​​Three-pronged: The FCA says it’s taking these steps for three main reasons: one, more information about what it’s investigating provides “reassurance, educational value, and effectiveness”; two, it gives witnesses and whistleblowers the chance to inform the regulator’s investigation; and, three, it in theory will act as a deterrent to wrongdoing at other firms. The public interest test will apply if certain conditions are met, including these three reasons.

The move has been criticized by industry figures….with the Personal Investment Management & Financial Advice Association’s Head of Regulatory Policy and Compliance, Alexandra Roberts, writing in to say that it could lead to significant “shareholder volatility” for large listed firms, while smaller ones could see “significant outflows” of assets if they are outed by the regulator. 

This is fine: Norton Rose Fulbright’s Global Head of Financial Services, Jonathan Herbst, told MFS U.K. that if this policy goes ahead it could create a “no smoke without fire problem” for the industry, as early publicity may unnecessarily damage reputations. According to the regulator’s own stats, about 65 percent of its investigations currently close without action.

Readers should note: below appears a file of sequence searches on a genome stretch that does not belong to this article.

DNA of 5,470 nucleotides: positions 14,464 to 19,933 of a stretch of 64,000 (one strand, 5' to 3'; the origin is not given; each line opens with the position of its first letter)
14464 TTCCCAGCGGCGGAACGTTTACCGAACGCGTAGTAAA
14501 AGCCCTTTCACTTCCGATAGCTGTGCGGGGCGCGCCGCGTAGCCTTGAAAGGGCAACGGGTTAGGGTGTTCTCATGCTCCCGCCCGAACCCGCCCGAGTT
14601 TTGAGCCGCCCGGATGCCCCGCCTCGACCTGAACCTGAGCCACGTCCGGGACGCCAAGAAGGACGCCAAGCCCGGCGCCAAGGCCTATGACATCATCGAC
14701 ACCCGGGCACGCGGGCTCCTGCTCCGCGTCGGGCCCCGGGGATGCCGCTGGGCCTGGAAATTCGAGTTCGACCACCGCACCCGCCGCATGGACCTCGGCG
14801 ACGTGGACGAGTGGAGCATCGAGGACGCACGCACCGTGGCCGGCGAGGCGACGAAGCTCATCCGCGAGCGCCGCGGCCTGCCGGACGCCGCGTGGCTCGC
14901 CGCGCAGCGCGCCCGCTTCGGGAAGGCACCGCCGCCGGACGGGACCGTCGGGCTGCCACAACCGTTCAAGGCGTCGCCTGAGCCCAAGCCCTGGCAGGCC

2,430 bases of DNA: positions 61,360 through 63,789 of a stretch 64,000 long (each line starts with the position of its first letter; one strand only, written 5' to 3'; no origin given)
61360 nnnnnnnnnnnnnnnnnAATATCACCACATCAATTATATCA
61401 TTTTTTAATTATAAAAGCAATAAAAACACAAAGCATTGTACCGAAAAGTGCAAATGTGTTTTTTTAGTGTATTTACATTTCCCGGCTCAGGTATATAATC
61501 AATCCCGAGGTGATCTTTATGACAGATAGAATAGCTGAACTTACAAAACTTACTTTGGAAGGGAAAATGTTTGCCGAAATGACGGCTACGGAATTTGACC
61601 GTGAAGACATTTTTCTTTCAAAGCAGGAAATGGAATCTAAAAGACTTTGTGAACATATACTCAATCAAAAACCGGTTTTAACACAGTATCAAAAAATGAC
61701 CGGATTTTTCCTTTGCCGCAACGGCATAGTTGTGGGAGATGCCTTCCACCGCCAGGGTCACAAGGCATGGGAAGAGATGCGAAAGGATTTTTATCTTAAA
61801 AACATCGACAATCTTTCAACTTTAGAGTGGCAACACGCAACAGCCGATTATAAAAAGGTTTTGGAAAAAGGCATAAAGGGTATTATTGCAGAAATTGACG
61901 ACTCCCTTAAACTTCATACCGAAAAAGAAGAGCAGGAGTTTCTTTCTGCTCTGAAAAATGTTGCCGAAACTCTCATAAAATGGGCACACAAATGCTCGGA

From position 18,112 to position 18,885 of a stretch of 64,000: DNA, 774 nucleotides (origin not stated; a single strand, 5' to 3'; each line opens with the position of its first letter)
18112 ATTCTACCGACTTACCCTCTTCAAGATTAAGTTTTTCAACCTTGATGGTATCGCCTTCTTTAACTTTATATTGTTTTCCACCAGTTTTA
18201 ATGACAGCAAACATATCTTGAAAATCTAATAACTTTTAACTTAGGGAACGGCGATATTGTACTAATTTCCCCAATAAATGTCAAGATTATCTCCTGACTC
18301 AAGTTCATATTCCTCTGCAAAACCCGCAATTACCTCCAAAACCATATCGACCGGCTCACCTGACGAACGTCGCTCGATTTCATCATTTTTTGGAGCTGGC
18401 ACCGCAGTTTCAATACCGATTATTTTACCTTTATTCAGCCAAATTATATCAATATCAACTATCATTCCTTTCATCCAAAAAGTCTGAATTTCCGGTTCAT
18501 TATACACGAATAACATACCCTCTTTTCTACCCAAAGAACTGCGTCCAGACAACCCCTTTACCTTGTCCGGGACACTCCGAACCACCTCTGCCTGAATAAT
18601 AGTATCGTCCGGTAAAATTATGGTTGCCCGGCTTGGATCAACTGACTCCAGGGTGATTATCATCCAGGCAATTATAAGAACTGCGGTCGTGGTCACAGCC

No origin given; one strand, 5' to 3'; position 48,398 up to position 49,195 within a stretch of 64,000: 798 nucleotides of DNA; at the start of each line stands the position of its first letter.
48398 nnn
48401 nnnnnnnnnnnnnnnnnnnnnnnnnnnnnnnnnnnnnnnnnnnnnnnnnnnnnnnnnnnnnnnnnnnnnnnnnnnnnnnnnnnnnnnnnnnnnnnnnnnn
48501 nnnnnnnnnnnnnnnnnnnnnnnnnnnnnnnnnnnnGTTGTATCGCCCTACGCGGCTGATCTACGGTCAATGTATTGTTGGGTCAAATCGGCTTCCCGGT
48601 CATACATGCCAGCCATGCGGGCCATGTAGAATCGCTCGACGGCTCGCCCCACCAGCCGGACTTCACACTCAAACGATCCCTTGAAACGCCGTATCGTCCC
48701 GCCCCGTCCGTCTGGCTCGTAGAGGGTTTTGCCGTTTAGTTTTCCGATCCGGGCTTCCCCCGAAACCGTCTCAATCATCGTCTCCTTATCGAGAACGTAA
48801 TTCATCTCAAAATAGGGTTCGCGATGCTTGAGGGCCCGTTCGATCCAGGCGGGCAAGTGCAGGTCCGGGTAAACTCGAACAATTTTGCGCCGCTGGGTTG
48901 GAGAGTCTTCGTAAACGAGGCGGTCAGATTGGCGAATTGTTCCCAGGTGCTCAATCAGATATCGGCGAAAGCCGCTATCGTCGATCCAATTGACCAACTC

Fine print: Under the proposals only companies will be named, as U.K. GDPR rules prohibit processing individual data unless there is a lawful reason for it. The regulator also revealed that it has not undertaken a cost benefit analysis for its new policy, which will rile up plenty of firms.

Fin: The consultation closes on April 16 and MFS U.K. thinks many responses to the proposals are going to be WILD. Watch this space. 


The Treasury Committee questions Bim Afolami on support for SMEs, 2:15 p.m.